Ten things I wish someone told me when I started HRT:
You can get hormone therapy in the United States without undergoing a long evaluation period or undergoing a ‘real life test’ if you seek out an ‘informed consent’ doctor or clinic. I waited over a year before seeking hormones because I did not want to place myself at the mercy of a mental health professional and I did not want a doctor ‘diagnosing’ my gender. Which brings me to…
They’re going to diagnose you anyway because they need an ICD code to bill your insurance company. I was furious when I found the diagnosis on my medical chart. It would have helped a lot if the doctor had asked my permission or explained that it was for insurance billing purposes only but he didn’t.
Hormone therapy drugs bought from overseas pharmacies are safe and will not cause ‘legitimate’ clinics to refuse treatment should you later decide to switch to a prescription. At the time the information I was able to find talked a lot about how trans women who use ‘black market’ hormones are not to be trusted and that a trans woman who uses such medications should be denied care until they can prove themselves ‘trustworthy,’ somehow. It is a lie.
There is absolutely zero evidence that injectable estrogens are more effective than oral estrogens. The fact is that the ‘advantage’ attributed to injectable estrogens is almost certainly placebo (and injectable placebo is known to be much more powerful than one administered orally). I could have saved myself a lot of discomfort and a serious leg injury caused by an improperly prepared injection.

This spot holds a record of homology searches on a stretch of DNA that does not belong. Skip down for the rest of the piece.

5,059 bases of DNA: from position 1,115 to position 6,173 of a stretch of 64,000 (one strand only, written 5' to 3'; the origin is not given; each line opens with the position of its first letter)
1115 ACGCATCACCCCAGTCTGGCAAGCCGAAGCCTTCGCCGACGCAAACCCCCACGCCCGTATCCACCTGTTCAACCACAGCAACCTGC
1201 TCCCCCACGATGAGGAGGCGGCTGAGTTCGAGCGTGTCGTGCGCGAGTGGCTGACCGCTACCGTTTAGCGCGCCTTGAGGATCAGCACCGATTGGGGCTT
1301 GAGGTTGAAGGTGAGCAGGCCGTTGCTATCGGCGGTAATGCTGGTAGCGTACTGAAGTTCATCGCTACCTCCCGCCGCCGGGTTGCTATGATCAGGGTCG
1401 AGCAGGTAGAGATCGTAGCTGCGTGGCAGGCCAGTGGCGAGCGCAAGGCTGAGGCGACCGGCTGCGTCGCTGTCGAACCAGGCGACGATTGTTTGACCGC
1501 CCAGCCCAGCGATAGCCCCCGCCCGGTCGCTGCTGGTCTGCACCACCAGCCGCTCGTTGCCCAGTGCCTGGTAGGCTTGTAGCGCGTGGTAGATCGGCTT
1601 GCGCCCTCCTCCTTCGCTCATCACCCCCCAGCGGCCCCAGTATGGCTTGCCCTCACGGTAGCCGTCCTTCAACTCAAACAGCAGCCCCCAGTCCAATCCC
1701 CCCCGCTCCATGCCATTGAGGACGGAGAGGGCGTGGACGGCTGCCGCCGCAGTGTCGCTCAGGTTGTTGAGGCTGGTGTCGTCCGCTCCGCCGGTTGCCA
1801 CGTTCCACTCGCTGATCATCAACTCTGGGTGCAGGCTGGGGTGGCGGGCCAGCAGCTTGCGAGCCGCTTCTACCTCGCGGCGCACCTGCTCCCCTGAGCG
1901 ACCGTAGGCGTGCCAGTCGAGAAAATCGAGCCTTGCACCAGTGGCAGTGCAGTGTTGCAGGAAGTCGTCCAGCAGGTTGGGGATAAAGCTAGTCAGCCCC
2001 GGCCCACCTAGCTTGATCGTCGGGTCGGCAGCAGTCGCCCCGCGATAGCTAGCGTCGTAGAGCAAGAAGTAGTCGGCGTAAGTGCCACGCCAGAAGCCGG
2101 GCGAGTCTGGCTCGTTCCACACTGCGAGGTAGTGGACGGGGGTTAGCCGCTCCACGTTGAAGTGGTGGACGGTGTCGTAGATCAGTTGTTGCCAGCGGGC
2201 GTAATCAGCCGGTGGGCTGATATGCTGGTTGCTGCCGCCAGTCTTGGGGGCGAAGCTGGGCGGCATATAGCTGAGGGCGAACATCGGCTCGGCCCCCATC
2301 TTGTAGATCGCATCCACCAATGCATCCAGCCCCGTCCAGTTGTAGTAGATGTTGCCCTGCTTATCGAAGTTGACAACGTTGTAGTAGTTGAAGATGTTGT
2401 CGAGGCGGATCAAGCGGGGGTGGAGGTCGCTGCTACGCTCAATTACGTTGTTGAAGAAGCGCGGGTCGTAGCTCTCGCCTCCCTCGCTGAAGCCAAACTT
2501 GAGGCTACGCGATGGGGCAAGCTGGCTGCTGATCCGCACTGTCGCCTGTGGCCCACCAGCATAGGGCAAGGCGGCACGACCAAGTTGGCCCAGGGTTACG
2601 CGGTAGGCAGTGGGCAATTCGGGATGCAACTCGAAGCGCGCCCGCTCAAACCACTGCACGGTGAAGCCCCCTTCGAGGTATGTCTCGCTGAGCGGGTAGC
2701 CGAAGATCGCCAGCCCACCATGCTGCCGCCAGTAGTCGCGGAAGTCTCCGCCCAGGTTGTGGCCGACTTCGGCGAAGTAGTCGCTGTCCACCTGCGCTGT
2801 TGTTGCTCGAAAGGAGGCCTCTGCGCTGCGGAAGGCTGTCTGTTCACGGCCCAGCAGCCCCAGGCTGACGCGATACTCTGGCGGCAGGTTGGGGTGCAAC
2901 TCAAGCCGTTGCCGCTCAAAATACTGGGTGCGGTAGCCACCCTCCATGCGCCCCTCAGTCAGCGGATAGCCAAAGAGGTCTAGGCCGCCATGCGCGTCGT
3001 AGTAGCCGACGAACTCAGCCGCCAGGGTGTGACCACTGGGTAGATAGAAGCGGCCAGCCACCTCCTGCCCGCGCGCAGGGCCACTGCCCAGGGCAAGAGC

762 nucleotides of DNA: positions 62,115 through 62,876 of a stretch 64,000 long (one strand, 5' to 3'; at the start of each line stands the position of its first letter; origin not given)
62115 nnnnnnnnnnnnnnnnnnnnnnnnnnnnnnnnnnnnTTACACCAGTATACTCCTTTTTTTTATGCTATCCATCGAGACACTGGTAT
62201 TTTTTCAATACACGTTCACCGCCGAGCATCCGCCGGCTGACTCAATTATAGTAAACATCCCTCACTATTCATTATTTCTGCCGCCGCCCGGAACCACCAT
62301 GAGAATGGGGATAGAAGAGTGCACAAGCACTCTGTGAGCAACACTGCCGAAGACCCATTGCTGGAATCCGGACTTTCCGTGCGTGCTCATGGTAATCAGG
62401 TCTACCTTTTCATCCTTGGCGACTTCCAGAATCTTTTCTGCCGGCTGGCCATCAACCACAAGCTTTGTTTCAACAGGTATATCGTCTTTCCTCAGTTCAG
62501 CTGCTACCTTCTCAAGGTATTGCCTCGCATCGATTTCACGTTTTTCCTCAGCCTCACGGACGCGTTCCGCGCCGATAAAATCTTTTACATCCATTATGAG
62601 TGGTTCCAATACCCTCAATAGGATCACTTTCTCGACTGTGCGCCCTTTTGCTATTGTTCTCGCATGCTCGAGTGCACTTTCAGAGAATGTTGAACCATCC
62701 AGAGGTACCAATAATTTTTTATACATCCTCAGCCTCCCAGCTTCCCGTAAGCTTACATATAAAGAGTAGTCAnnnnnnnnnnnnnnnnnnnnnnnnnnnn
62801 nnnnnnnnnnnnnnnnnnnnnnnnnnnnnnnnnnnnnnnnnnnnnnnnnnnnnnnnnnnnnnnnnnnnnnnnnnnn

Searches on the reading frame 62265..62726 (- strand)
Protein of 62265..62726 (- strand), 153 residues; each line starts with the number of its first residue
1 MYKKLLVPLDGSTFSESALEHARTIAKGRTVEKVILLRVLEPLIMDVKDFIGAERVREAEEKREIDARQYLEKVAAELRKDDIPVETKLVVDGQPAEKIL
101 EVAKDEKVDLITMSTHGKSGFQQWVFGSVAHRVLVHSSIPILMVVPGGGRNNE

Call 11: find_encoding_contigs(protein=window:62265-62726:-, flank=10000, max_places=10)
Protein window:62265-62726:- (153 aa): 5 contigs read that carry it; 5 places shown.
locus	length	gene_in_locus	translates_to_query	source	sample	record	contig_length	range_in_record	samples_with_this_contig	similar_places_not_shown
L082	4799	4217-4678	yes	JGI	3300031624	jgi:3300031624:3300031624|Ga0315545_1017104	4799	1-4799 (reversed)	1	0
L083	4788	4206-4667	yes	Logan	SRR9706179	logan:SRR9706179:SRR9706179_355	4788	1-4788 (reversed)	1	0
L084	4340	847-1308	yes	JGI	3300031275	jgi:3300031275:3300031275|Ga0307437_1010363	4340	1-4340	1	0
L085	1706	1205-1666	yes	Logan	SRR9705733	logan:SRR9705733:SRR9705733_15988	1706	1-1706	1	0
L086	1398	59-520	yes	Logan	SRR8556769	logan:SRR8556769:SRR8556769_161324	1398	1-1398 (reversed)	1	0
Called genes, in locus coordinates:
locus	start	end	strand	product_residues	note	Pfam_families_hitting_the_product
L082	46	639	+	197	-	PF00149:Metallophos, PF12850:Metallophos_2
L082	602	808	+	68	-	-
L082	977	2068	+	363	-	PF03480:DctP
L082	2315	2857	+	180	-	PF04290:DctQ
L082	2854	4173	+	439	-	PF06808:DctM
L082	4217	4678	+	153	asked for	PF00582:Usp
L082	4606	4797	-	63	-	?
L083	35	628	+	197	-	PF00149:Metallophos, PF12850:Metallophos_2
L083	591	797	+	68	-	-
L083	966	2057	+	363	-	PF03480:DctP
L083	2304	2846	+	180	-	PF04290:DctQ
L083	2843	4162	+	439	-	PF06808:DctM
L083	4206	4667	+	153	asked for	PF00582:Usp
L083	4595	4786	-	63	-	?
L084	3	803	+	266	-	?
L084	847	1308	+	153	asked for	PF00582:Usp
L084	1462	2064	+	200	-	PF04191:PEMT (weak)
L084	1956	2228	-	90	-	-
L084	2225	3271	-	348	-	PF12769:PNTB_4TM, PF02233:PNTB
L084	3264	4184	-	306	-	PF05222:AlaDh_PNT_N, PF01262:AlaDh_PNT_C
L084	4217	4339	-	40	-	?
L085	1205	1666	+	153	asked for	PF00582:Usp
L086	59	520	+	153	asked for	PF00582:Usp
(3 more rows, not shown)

Properly dosed, there is no reason that sublingual estradiol should be more effective than oral estradiol. The only thing that matters is that enough estradiol enters into your bloodstream and that is something that will be reflected in your labs.
Transdermal estradiol patches are itchy, smelly affairs that cost quite a lot of money and refuse to stay on. Knowing what I know now I would have avoided them entirely.
When I started hormone therapy my endocrinologist gave me conjugated equine estrogen because it came in smaller doses than 17β-estradiol. I was kept on conjugated estrogen for some time under the pretense that he was making sure I didn’t have any bad reactions to being on estrogen. Knowing what I know now I would have been able to argue that conjugated equine estrogen has a much worse side-effect profile than 17β-estradiol and that placing me on this drug unnecessarily endangered my body and my transition. Furthermore, the smallest doses available were far below a healthy dose needed to maintain bone and emotional well-being. Done again I would have insisted that I be started on a reasonable dose of 17β-estradiol.
Low progesterone is implicated in poor emotional health in women. Micronized progesterone is valuable to trans women for maintaining a healthy level of progesterone. I’ve personally benefited a lot, emotionally, from having it and I just wish I started using it sooner.
I wish someone had encouraged me to seek out other trans people as friends. At the time I first came out I didn’t really know there were other people out there that could really help me. The only thing I knew about being trans was what I was able to read online and in books and most of that firmly emphasized the idea that you should transition until you’ve had surgery and ‘pass’ and then disappear and that the people who ‘hung around’ the community were somehow failures. I know that’s not the truth, now, but it really messed me up early in my transition.
I wish someone told me to be cautious. I wish I was told that doctors and mental health professionals aren’t the last word and that if one decides that you’re a ‘failure’ or ‘actually a man’ it’s them that is wrong and not my own instincts regarding who I am. I also wish someone had given me a gentle nudge that some of the people I would meet in the trans community are not to be trusted and do not have my well being at heart. I feel that knowing those two things coming into that experience would have saved me a lot of grief.